An Argentinian prosecutor began hearing evidence on Monday in a case involving seven people accused of contributing to the death of football superstar Diego Maradona.
Maradona’s nighttime caregiver, 37-year-old Ricardo Almiron, arrived just after midday (15:00 GMT) with his lawyer at the San Isidro public prosecutor’s office on the outskirts of the capital Buenos Aires.
Keep readinglist of 3 items
Almiron is one of seven people under investigation for manslaughter after a board of experts looking into Maradona’s death found he had received inadequate care and was abandoned to his fate for a “prolonged, agonising period”.
The seven who face questioning were members of Maradona’s medical team.
A medical review panel of 20 physicians said in May that the accused acted in an “inappropriate, deficient and reckless manner” and with “criminal purpose”, claiming Maradona was not properly monitored before he died.
Maradona, the revered former Boca Juniors and Napoli star who had alcohol and drug addictions for many years, died on November 25 last year from heart failure, after undergoing brain surgery earlier that month.
Almiron is suspected of lying when he claimed the World Cup-winning captain was sleeping and breathing normally hours before he died. An autopsy revealed Maradona was dying at that time, but did not drink alcohol or take illegal substances in the days before his death.
Speaking to reporters after the interview, Chiarelli said Almiron “always treated Maradona as a patient with a complex psychiatric” condition but was never told about “an issue related to heart disease”.
“He was told by his superiors not to disturb the patient. My client had the wisdom to carry out his tasks without the patient feeling encroached upon, which was something he had to deal with the entire time he was there,” Chiarelli added.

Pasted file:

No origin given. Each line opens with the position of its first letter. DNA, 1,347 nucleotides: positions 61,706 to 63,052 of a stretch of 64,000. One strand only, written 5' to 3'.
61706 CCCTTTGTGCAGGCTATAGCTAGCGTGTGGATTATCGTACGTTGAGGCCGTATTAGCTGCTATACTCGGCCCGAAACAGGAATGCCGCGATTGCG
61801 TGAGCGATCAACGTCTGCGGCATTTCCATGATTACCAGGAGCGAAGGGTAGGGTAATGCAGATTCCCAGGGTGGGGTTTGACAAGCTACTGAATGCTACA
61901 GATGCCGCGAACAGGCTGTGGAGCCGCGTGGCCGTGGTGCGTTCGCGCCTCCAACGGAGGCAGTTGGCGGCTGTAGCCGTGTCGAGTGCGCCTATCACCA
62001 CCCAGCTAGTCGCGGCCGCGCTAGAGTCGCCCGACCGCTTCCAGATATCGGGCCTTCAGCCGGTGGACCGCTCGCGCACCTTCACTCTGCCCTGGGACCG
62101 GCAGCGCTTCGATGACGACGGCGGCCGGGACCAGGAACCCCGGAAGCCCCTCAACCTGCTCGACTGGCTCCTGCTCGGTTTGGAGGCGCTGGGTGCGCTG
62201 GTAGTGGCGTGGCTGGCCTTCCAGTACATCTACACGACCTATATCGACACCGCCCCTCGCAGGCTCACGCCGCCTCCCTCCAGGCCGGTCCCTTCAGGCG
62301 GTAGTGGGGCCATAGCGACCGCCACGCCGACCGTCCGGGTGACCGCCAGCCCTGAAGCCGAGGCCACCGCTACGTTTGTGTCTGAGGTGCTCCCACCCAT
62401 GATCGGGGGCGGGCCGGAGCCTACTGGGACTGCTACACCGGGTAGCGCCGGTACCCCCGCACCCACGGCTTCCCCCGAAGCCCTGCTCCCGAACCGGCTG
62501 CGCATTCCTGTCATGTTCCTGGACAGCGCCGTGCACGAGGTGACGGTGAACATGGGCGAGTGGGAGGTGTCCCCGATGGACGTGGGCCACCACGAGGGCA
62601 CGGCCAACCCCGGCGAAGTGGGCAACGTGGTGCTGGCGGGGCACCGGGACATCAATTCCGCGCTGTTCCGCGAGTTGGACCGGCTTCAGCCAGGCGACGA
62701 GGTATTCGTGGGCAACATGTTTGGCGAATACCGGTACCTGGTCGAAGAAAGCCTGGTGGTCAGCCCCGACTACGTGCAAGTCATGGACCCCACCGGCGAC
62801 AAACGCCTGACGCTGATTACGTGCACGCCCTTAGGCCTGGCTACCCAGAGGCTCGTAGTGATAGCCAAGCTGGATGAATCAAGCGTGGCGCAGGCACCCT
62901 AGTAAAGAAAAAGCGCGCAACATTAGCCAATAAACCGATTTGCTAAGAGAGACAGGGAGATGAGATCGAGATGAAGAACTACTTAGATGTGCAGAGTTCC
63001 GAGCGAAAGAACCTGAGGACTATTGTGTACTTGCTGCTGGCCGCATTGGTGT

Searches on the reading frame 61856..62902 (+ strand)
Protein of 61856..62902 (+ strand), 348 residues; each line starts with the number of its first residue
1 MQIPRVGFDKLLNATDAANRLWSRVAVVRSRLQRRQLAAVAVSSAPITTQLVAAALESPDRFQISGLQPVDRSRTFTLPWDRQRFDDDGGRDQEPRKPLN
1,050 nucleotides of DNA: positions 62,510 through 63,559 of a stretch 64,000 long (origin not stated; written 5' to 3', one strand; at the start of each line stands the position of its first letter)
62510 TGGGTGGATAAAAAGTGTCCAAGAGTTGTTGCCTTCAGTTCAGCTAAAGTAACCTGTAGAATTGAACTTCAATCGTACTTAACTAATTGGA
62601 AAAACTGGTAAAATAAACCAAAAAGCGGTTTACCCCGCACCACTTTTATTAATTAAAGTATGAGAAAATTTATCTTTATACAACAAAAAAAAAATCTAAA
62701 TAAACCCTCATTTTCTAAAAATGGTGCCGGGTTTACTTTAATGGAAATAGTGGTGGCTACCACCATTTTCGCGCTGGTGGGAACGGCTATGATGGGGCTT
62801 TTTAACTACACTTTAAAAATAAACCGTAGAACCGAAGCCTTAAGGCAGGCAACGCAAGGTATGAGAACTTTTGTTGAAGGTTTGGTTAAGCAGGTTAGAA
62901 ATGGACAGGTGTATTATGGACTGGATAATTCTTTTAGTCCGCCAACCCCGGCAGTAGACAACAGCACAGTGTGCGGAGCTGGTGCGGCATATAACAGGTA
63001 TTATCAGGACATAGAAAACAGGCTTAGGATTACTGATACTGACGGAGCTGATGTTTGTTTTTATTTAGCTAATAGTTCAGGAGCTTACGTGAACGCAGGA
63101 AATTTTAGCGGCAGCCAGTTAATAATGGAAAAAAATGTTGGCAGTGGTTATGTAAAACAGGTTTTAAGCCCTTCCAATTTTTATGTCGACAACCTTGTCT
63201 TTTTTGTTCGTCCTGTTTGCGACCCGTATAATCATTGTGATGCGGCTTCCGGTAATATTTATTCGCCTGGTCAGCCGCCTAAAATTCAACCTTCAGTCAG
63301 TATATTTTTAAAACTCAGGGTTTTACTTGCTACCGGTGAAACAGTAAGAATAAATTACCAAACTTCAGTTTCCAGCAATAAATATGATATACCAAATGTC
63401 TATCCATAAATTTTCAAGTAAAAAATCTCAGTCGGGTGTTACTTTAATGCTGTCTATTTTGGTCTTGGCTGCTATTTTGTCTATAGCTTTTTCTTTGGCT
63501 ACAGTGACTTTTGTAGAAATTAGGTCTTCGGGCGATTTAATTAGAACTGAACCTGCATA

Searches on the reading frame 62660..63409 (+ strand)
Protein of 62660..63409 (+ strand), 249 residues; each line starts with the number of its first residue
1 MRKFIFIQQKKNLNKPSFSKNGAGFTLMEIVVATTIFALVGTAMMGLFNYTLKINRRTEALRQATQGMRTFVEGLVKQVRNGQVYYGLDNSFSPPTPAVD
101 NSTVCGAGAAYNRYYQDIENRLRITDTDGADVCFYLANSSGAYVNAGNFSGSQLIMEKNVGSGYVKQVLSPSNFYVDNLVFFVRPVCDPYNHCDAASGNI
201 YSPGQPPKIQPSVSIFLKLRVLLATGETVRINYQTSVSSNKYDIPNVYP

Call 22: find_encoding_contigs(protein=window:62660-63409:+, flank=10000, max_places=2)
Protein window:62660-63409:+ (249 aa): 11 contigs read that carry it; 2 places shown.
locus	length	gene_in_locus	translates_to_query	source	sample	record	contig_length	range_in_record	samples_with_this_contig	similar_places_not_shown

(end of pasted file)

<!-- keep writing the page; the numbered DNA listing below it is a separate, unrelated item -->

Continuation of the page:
The investigation was opened following a complaint filed by two of Maradona’s five children against neurosurgeon Leopoldo Luque, whom they blame for their father’s deteriorating condition after the operation.
Questions will be put in the coming days to Maradona’s psychiatrist Agustina Cosachov, 35; psychologist Carlos Diaz, 29; nurse Dahiana Madrid, 36; nursing coordinator Mariano Perroni, 40, and medical coordinator Nancy Forlini, 52.
The hearings, postponed from last month due to a spike in coronavirus cases in Argentina, will end with Luque, the 39-year-old neurosurgeon, on June 28.
The accused are barred from leaving Argentina while a judge decides if the case should go to trial. The process could take months or years. If found guilty, all seven could face between eight and 25 years in prison.
Luque has repeatedly defended his actions, saying he did his “best” to treat Maradona, the AFP news agency reported.
The death of Maradona, a globally revered football star who was particularly beloved in his native Argentina for leading the national team to its second World Cup triumph in 1986, devastated the South American nation.
Tens of thousands queued to file past his coffin, draped in the Argentinian flag, at the presidential palace in Buenos Aires amid three days of national mourning last year.
He is widely regarded as one of the world’s greatest football players. One Argentinian wrote “God is with God” when Maradona died.
The day after his death, Argentinian mourner Wilson Cisnero told Al Jazeera that “Argentina is Maradona”.
But his fame was not limited to Argentina. Maradona played for Barcelona in the early 1980s and Italian club Napoli, which won its first Italian titles with the Argentinian on its side.
The Indian state of Kerala also declared two days of official mourning for the superstar after he died. Maradona was beloved there, and prawn shells from which he ate during a visit in 2012 were freeze-dried and framed.
Ravindran Veleimbra, owner of the hotel where Maradona stayed during his visit, recalled the day the footballer entered the lobby. “Our god had walked in. He was in front of us,” Veleimbra told AFP in November 2020.